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NBA G League President Shareef Abdur-Rahim details the league’s evolution, what to look forward to this season and more

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The 2022-23 NBA G League season tips off on Friday, Nov. 4. In many ways, this will be a landmark season for the league — all 30 teams will be full participants, player salaries are at an all-time high, the Showcase Cup is back for a second year, and the league will again experiment with innovative rule variations.

Growth and evolution have been common themes within the G League over the last several years, a span in which the overall product has continued to improve despite the complications that have come with navigating a global pandemic. Leading the charge of the recent evolution is G League President Shareef Abdur-Rahim, who enters his fourth full season in the role after taking over in January 2019.

In an exclusive interview, Abdur-Rahim provided valuable insight into the state of the league and the ever-evolving ecosystem that has fostered a symbiotic relationship between the NBA and the G League.

“It speaks to the investment in the G League from NBA and NBA teams,” Abdur-Rahim told The Sporting News. “I think the proof of concept is that players see the G League as a step towards continuing their journey to make it to the NBA, and just how important the G League has become to the overall ecosystem.”

To simply call the G League important might be underselling the league’s impact. On opening night of the 2022-23 NBA season, 47 percent of players on NBA rosters had G League experience. That’s nothing to gloss over.

Abdur-Rahim expounded upon those numbers by explaining that the ecosystem is dominated by, but not limited to, the players. In addition to nearly half of the NBA having G League experience, six head coaches and over 75 assistant coaches also had G League experience, something that Abdur-Rahim says speaks to the level of talent present throughout the league.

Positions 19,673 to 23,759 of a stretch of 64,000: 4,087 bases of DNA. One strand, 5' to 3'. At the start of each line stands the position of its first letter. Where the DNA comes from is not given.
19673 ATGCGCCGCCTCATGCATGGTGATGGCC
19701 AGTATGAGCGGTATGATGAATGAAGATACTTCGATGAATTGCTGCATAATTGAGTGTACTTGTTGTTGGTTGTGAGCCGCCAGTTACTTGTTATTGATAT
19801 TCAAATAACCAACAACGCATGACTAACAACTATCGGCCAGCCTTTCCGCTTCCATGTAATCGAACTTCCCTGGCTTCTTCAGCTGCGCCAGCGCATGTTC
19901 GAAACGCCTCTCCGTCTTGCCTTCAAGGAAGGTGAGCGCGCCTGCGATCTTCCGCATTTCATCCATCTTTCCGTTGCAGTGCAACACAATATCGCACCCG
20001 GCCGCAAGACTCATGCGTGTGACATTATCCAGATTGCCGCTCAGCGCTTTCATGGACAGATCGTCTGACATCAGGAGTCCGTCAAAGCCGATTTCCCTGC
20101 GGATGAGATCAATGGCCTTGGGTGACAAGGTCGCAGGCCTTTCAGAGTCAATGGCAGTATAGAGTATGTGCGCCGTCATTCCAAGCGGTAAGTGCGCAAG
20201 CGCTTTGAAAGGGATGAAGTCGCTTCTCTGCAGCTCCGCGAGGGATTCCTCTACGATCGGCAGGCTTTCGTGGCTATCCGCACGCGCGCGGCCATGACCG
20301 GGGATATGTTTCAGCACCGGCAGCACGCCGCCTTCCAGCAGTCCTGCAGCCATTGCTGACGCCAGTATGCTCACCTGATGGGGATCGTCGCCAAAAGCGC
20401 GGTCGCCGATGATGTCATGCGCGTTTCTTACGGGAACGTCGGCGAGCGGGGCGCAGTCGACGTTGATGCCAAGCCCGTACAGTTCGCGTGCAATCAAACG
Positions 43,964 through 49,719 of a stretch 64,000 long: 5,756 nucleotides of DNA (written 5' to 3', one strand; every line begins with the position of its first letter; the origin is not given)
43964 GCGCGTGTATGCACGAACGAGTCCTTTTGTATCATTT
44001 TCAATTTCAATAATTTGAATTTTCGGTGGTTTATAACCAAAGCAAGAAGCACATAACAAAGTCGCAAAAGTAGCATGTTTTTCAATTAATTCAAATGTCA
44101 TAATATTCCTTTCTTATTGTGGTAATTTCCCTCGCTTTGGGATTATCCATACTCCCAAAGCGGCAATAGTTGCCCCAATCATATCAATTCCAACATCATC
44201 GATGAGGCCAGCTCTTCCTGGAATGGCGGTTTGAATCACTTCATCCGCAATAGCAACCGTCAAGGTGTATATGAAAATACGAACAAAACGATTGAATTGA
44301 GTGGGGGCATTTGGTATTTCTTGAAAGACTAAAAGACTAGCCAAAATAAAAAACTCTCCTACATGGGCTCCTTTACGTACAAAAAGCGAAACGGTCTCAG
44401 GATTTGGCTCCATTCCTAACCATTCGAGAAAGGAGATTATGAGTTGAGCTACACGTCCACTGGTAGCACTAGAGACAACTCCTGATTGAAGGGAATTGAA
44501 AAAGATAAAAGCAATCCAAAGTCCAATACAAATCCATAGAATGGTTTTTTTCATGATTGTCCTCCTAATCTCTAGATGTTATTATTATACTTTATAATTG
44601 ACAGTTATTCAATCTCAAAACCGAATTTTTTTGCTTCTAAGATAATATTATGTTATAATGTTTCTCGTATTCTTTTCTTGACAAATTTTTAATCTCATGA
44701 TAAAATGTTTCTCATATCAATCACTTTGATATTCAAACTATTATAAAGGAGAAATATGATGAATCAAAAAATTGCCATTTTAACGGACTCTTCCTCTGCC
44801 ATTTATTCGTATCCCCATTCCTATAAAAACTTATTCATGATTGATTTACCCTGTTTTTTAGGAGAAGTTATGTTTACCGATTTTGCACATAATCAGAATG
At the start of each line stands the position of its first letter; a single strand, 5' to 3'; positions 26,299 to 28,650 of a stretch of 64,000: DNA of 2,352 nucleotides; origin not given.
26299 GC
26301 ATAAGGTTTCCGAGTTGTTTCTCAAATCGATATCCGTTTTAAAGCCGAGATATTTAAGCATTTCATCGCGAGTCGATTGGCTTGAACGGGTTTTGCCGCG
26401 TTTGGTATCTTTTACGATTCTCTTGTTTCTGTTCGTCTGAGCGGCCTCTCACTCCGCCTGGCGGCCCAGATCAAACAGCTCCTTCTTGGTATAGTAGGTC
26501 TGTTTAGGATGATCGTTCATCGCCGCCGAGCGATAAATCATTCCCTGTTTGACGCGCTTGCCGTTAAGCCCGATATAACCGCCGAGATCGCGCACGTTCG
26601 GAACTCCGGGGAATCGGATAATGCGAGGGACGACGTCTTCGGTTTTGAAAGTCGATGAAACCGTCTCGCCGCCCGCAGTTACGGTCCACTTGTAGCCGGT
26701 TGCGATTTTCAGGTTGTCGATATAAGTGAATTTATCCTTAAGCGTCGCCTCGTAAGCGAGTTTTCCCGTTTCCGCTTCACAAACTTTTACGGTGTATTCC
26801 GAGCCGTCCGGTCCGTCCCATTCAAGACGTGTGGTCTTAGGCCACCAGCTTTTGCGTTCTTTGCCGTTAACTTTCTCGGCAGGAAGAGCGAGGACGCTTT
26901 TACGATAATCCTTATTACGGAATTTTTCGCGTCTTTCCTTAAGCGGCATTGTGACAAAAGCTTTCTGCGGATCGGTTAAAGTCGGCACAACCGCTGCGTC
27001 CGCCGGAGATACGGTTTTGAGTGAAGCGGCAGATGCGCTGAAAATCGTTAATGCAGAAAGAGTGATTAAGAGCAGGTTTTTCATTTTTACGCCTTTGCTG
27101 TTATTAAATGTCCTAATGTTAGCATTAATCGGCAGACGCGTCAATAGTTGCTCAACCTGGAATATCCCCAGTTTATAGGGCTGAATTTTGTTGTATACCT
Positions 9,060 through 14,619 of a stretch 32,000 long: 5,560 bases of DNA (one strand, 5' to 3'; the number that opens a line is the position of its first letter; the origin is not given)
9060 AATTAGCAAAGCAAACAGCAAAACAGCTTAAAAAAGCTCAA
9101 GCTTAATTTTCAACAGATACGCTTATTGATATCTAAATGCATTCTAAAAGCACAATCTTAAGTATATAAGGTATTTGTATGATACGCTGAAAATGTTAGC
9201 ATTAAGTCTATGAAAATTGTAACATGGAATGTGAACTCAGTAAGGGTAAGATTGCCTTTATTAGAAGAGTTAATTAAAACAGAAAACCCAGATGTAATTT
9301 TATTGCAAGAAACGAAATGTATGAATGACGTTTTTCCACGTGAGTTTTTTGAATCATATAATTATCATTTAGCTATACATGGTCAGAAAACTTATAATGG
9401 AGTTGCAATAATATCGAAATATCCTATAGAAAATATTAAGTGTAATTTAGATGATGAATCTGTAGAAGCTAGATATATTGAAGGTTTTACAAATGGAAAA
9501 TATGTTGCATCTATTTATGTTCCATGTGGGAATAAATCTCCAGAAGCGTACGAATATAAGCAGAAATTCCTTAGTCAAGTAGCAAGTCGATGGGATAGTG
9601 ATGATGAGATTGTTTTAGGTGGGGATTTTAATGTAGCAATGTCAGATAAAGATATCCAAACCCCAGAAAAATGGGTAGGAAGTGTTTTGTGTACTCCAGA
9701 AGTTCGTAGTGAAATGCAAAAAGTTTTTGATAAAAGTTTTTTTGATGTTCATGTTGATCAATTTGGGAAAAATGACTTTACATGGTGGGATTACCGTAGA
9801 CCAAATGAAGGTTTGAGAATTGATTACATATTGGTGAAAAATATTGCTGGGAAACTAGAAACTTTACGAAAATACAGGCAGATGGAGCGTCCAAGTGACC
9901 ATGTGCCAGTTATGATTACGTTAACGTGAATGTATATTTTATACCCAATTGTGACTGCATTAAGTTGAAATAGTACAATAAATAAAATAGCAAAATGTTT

Among the overwhelming talent in the G League are the prospects of G League Ignite, the first-of-its-kind pathway program that begins its third season after its inaugural campaign in 2020. In two short years, eight members of the Ignite have gone on to the NBA, with more to come.

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This season, the Ignite, along with the Mexico City Capitanes will be fully integrated within the league, competing in a full 50-game season after their participation was limited to showcases last season, something that Abdur-Rahim spoke of as one of a number of things to look forward to this year.

As the NBA G League continues to grow, so does its talent and visibility to basketball fans across the globe. All signs indicate that the best is yet to come.

Below is a partial transcript of the conversation with Abdur-Rahim about the league’s evolution and what to expect during the 2022-23 season.

(Note: Interview has been edited for clarity and brevity.)

From your vantage point, what does the number of G League alumni in the NBA say about the G League?